1. I didn’t have to move the piano at all — my local library happens to have that lovely little Steinway grand! It is a really nice room that seats about 100 people and it only costs $50 to rent. Next year I might have to find a bigger venue, though…we’ll see!

  6. I love the rose tradition!!! I give all 40 of mine a certificate and a JUMBO Mr. Freeze….which is usually very welcome on a hot June evening! 😉

  7. …love your library… woooowwww! I’m traditional – recital at local church with grand piano followed by piano teacher punch and cookies! I don’t give out any gifts, though I think the rose is a very nice gesture. I’ve actually considered presenting a little something to the parents to validate and encourage their crucial support, but haven’t taken that idea to the next level yet.

  8. I have given helium balloons from the dollar store with blowpops to anchor them for the students. They make a neat backdrop for the piano.

  9. Thanks joy! What a wonderful idea! I contine to give out trophies in different sizes according to certain goals reached. Last year I let a student design our program cover and that generated a lot of excitement!!

  10. I do flowers as well–roses, carnations, or whatever else is in stock. They stand in a vase on the stage during the performance, then I hand them out at the end. The only disadvantage is the leftover petals and leaves on the floor afterwards. Something about the beauty of nature along with the beauty of music that keeps this going for me.

    My other spring tradition is to have the students write short bios about themselves that I print in the program. I give them suggestions like age, school, what you like about piano, other interests. Some examples:

    My name is mm. I will be 12 years old this year on May 16th. I go to Anytown Middle School in Anytown, Ohio. I have played piano for about 5 years and also play the saxophone. I love to play soccer and do tae-kwan-do, (I am a black belt.) I love the flow and magical feeling of my song “Brush of Autumn”. It just echoes and has a magical and spellbinding feeling that just sweeps me up in the music.

    GG – My favorite number is 4, I am 9 years old, and I am in 3rd grade. My favorite colors are pink, purple and black. I started playing piano when I was 5 and violin when I was 4. I have one sister named xx and one brother named yy. I don’t like going to bed early, but I know when I need to go to bed. At my school we are hatching chicks and raising butterflies.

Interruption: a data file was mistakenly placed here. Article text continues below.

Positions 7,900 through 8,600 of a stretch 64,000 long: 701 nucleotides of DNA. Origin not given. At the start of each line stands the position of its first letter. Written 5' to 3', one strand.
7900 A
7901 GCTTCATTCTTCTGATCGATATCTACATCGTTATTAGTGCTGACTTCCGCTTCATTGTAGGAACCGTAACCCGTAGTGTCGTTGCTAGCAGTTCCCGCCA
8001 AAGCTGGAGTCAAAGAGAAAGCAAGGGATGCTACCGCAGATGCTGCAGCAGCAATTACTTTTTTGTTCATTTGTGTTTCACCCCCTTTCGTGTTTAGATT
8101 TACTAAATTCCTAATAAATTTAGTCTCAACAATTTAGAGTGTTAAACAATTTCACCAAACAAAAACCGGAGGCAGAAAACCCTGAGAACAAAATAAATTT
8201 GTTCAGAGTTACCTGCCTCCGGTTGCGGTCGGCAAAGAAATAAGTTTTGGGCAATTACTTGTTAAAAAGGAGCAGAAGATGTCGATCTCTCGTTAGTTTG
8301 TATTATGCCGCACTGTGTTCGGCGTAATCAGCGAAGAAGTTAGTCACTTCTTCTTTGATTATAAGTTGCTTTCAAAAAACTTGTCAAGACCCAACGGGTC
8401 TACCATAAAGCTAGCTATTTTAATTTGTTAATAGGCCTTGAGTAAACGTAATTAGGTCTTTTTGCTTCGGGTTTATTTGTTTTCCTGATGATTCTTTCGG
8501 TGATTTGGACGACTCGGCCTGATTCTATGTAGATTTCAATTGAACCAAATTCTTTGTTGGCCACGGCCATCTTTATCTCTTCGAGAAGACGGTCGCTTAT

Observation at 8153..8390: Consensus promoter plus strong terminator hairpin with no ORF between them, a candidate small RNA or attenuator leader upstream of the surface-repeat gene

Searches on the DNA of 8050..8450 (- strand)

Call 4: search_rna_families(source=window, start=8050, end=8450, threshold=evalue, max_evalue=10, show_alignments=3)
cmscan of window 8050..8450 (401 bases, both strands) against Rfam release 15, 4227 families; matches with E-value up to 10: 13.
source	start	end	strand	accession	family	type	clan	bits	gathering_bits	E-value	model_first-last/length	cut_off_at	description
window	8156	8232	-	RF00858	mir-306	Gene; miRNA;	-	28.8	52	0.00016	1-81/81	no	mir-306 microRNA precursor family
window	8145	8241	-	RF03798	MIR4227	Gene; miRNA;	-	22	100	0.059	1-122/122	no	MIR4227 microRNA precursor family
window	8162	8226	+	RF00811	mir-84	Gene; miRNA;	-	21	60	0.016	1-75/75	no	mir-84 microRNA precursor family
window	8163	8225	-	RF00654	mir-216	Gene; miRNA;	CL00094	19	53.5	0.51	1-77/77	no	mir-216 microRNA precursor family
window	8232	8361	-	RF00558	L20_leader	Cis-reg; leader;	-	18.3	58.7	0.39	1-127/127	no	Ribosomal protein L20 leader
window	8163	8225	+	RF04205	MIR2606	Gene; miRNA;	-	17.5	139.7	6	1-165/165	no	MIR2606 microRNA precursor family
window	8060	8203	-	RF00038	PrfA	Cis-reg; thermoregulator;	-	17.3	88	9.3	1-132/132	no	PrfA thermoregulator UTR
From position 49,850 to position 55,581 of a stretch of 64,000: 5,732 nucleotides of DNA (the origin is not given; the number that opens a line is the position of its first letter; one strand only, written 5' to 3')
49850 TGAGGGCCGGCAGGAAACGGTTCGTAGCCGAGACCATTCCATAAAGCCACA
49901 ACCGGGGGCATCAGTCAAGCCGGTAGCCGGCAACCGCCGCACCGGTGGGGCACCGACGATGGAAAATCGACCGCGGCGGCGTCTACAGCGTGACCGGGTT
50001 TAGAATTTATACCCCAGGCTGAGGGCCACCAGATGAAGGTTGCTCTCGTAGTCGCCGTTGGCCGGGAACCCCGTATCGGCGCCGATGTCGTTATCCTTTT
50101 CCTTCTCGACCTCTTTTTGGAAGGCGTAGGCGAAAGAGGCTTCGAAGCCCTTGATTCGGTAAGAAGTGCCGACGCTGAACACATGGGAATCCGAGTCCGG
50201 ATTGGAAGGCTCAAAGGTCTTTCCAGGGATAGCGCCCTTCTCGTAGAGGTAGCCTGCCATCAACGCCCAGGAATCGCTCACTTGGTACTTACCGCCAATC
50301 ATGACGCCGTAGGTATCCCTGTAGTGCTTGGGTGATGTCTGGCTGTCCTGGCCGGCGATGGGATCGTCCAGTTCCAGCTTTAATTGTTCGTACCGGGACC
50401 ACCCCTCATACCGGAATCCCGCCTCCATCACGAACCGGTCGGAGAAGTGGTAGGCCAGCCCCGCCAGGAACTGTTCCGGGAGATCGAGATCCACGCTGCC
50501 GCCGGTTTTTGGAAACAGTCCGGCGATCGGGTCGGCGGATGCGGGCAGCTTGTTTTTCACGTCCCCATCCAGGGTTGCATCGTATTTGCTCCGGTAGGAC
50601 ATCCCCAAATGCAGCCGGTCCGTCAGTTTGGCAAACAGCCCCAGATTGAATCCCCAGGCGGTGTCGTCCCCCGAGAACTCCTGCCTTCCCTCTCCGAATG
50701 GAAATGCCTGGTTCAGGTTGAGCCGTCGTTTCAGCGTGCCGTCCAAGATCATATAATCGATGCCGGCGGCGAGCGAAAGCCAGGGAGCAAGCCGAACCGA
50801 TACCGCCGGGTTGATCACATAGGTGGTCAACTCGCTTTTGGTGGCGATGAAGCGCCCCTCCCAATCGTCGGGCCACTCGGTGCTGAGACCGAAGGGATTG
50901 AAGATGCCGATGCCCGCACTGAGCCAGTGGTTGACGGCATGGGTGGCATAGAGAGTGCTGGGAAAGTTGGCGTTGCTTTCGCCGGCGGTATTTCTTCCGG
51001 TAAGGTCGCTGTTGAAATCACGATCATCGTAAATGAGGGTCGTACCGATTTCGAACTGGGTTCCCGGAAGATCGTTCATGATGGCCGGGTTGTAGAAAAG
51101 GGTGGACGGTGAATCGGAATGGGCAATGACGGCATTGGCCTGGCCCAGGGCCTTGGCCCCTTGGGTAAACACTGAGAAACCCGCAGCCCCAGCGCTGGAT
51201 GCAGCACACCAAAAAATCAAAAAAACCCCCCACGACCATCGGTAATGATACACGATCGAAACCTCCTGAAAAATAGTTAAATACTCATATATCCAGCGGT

My name is rr. This is my first year of piano. I am nine years old. My favorite piece is Bullfrog Blues. What I like doing is this: playing piano and reading and climbing trees. My favorite movie is Star Wars. What I want to be when I grow up is a nun.

    I am 16 years old and a junior at Worthington Kilbourne High School. It took me a long time to truly appreciate the piano, but I really enjoy it now. I love the feeling you get when you’re just playing around or when you’ve been working on a piece for a while and it starts to come together and just feeling the music. I also play guitar, drums, bass, clarinet and I’m trying to learn the harmonica. I also love playing frisbee with my friends, and drawing and painting.

    Hello, my name is qq and I am almost 9 years old. I am in the third grade at QWE School. I have been playing piano with Ms. Benson since I was 5. I enjoy playing piano, soccer and softball. I am excited for summer vacation, I love to be outside!!

    I am 6 years old and attend kindergarten at Tremont Elementary. I have been taking piano with Mrs. Benson for 9 months. I like piano because I like to make music and it sounds pretty. I also enjoy tennis, ice-skating, roller-blading and swimming.

    And my favorite of all times:
    I am six years old. I have been playing piano for one year. I don’t like piano….I LOVE piano! I like playing songs really fast. I practice whenever I can. Some day I want to play piano while my sister plays violin.